Parents should be empowered to speak up when they think their baby is not acting right for several reasons including that they know their infant best, they are the most consistent bedside caregiver, and they have the most to lose. Further, parents should be educated on warning signs that signal a change. The group discussed at length the best timing to discuss the symptoms of NEC with parents. The consensus was that discussions could occur when human milk education is given, when feedings are started, advanced, and changed. If signs of feeding intolerance arise, discussions about warning signs of NEC can be addressed. Throughout the discussions, emphasis can be placed on what parents can do to help prevent NEC (e.g. provide human milk) and what the team is doing to watch for it. When parents raise concern that their infant is not acting right, including parent concern as part of a focused assessment tool can support nurse to provider communication. As part of this subgroup’s activities, a website was developed to share tools created to engage parents including videos, pamphlets (also in Spanish) and links to diverse family support resources (see http://neczero.nursing.arizona.edu/). A focused assessment tool that combines GutCheckNEC with an SBAR script to support communication when concerns arise is also available at this website.

Medication stewardship

This subgroup worked to address questions related to prolonged antibiotic therapy, barriers to limiting antibiotic therapy, and implementation and monitoring of antibiotic and H2 blocker stewardship to prevent NEC.

Strength of evidence

Three multi-site observational studies in the US (23 NICUs, combined N = 4716 infants) have addressed the role of an extended initial course of antibiotics on risk for NEC [39, 40, 107]. Cotten and colleagues evaluated a prolonged course of antibiotics as a measure of risk associated with each additional antibiotic day with an exclusive focus on infants born weighing <1000 g [39]. The other 2 studies included infants <1500 g with one applying a case-control approach in a single NICU [40], and the second evaluating a cohort of 3 NICUs from a state network over 4 years [107]. Two excluded studies compared those who received no antibiotics compared to those who did for early empiric therapy but did not evaluate the impact of a prolonged course of antibiotics [108, 109]. Consistently, all 3 studies showed an increasing odds of NEC or death after 4 days of empiric antibiotics when blood cultures were negative [39, 40, 107]. The decision to restrict antibiotics can address markers of inflammation as well as the presence of a negative blood culture because not all infected babies will have positive blood cultures [110].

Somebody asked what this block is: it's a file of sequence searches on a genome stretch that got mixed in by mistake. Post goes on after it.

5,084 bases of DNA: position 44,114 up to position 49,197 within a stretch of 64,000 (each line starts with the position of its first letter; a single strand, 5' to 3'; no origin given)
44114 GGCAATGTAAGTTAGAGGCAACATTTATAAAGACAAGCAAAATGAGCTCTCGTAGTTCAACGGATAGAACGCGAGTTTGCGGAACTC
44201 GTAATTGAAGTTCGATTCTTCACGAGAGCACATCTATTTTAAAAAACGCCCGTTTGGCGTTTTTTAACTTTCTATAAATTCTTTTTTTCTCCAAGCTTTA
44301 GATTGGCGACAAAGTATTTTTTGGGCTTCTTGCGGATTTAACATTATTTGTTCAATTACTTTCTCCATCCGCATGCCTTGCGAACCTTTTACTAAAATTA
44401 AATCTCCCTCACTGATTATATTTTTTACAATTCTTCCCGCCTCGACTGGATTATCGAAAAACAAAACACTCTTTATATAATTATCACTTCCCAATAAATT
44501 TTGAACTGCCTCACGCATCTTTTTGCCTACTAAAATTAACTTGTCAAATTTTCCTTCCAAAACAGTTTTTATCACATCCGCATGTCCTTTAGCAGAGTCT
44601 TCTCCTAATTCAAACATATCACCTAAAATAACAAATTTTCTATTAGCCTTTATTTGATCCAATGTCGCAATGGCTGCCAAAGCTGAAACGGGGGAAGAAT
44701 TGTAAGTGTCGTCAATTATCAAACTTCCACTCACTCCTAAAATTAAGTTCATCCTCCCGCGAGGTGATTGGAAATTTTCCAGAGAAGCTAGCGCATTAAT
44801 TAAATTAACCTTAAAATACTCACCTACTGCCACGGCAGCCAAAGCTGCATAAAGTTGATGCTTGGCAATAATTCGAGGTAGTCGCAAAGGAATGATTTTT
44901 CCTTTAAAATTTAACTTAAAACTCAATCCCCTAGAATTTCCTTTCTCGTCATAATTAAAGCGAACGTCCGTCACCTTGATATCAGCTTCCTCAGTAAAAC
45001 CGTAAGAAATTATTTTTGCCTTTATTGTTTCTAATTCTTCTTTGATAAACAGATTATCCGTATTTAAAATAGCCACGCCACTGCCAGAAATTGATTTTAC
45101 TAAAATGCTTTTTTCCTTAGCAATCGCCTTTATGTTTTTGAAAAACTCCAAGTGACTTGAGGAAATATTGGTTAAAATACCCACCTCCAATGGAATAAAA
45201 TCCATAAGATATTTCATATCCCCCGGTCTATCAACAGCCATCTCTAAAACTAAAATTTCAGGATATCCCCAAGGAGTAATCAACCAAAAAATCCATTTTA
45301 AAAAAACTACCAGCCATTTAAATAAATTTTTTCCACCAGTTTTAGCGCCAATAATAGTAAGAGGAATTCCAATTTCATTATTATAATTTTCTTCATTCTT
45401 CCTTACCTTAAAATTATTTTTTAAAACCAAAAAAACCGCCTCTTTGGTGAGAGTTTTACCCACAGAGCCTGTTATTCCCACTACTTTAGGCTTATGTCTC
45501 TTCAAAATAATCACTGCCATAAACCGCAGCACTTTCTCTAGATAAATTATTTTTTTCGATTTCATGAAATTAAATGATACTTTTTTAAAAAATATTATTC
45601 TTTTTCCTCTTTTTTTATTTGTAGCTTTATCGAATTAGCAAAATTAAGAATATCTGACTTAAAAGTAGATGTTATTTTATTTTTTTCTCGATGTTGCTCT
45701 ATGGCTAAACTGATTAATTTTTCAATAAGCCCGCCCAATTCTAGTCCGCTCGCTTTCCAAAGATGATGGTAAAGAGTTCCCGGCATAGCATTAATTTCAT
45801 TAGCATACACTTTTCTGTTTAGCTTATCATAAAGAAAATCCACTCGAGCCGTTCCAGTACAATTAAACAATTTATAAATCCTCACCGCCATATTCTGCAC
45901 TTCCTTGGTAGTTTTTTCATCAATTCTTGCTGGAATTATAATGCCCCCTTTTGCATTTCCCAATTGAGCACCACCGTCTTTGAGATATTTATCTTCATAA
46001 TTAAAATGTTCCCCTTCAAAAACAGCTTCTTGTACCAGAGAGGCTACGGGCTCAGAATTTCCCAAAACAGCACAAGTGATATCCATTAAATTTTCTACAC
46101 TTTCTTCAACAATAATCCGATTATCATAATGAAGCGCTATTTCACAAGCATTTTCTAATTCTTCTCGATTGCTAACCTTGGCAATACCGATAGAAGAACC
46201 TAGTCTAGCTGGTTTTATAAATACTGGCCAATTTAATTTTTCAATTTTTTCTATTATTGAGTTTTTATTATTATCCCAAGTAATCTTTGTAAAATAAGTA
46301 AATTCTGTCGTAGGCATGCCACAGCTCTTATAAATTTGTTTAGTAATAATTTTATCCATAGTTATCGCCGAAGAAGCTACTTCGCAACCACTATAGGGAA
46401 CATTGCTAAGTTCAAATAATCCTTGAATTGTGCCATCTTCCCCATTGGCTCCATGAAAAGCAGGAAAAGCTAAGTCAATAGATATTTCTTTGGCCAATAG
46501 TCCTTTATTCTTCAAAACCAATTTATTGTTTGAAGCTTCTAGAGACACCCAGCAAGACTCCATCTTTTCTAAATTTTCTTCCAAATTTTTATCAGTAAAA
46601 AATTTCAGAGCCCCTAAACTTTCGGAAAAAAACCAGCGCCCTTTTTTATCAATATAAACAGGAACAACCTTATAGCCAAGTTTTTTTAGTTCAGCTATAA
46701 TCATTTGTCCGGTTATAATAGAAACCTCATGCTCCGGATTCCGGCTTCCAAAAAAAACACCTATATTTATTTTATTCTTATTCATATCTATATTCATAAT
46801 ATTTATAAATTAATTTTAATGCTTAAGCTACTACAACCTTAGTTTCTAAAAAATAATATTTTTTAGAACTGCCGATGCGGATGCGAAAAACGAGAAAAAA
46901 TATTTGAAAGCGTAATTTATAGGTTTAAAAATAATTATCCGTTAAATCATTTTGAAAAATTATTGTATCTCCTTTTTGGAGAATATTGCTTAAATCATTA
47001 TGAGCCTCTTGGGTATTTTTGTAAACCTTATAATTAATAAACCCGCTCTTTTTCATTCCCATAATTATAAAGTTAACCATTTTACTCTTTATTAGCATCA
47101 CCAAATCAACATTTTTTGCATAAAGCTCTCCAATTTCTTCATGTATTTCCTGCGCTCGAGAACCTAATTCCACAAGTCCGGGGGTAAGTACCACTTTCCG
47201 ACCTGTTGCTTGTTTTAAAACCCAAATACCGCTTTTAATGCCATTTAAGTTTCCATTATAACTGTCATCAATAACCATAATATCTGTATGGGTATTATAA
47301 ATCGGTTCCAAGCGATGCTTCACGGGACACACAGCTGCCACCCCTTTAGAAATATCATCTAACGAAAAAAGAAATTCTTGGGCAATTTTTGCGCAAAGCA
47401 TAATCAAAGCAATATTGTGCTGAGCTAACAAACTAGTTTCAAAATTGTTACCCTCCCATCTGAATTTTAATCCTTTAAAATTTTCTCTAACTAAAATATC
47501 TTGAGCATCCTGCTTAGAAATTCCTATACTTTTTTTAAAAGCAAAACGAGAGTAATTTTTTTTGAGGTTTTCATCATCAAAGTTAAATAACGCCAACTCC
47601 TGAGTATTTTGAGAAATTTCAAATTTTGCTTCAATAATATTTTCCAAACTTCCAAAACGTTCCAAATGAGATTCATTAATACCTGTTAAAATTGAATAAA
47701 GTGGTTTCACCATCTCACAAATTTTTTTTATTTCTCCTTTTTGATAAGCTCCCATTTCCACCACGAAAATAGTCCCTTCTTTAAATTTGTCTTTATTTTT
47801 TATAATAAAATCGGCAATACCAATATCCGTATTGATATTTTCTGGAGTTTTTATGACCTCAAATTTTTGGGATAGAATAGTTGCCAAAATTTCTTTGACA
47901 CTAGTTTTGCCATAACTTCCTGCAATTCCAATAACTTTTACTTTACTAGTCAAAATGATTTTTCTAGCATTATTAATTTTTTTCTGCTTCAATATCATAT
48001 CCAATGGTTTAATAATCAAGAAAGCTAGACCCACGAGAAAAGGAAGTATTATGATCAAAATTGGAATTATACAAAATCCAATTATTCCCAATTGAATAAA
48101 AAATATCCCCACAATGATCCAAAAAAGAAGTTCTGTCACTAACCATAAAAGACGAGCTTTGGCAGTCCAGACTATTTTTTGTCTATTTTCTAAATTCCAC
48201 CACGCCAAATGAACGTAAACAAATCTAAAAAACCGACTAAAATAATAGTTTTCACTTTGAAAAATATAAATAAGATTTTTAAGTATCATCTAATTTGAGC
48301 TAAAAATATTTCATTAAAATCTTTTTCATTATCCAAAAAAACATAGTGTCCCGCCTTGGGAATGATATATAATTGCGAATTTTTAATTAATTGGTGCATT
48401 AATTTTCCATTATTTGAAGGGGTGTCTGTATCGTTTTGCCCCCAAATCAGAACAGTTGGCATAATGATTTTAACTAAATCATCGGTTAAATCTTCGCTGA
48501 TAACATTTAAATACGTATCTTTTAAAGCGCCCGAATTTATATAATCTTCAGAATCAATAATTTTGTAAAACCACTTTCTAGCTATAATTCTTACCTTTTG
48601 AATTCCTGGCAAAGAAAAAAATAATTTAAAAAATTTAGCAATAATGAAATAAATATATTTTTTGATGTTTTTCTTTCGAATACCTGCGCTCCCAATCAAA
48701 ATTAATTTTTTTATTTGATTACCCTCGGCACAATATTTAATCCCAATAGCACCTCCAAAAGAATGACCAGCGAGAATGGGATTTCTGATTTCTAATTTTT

Evidence addressed risk of NEC with H2 antagonists came from a systematic review with meta-analysis of 2 cohort studies (N = 11,346, <1500 g) [111]. When pooling the two studies [41, 42], they found significant heterogeneity (I [2] = 73%) but an increased odds of NEC when gastric acid inhibitors (proton pump inhibitors) or H2 receptor blockers (ranitidine, famotidine or cimetidine) were given parenterally or enterally before NEC (OR = 1.78, 95% CI 1.4, 2.27, p < 0.00001). They judged the risk of bias to be low to moderate using the Newcastle-Ottawa scale.

Recommendations

The subgroup recommends judicious antibiotic use to 4 days or less for infants without positive blood cultures or clinical suspicion of infection (Moderate quality, don’t exceed 4 days of antibiotics unless highly suspected or proven infection) [39, 40, 107, 112]. When ordering empiric antibiotics, a stop-date or a specific number of doses should be ordered. Use of H2 blockers increases the odds of NEC and sepsis [111] and should be avoided (Moderate quality, don’t do it). This group identified ampicillin and gentamicin as the first choice treatment for early onset newborn sepsis [113], restricting higher order cephalosporin use (e.g. cefotaxime and cefepime) to select cases [112]. Preferred duration of therapy was for 48 h to rule out infection based on evidence that showed each additional antibiotic day confers an increased risk of NEC or death [39, 40]. Individual groups may choose to adopt restrictions from longer than 48 h but these should be limited to less than 5 days.

Implementation strategies

The group identified several barriers to implementing a restrictive approach to antibiotics and H2 blockers. These included a concerning clinical presentation, such as respiratory distress, cardiovascular instability, or abnormal lab indices. [114] Using a sepsis calculator may be useful, however current tools are only validated for infants >34 weeks [115, 116]. Clinicians may not be knowledgeable about current recommendations so their practice may not reflect current best evidence. In busy units where attention is focused on cardio-respiratory crises; it is possible that discontinuing antibiotics (a routine task) may be overlooked. If between-shift handoffs are unstandardized, failing to communicate a plan to discontinue antibiotics is more likely. To overcome these barriers, several implementation strategies are described in Table 2.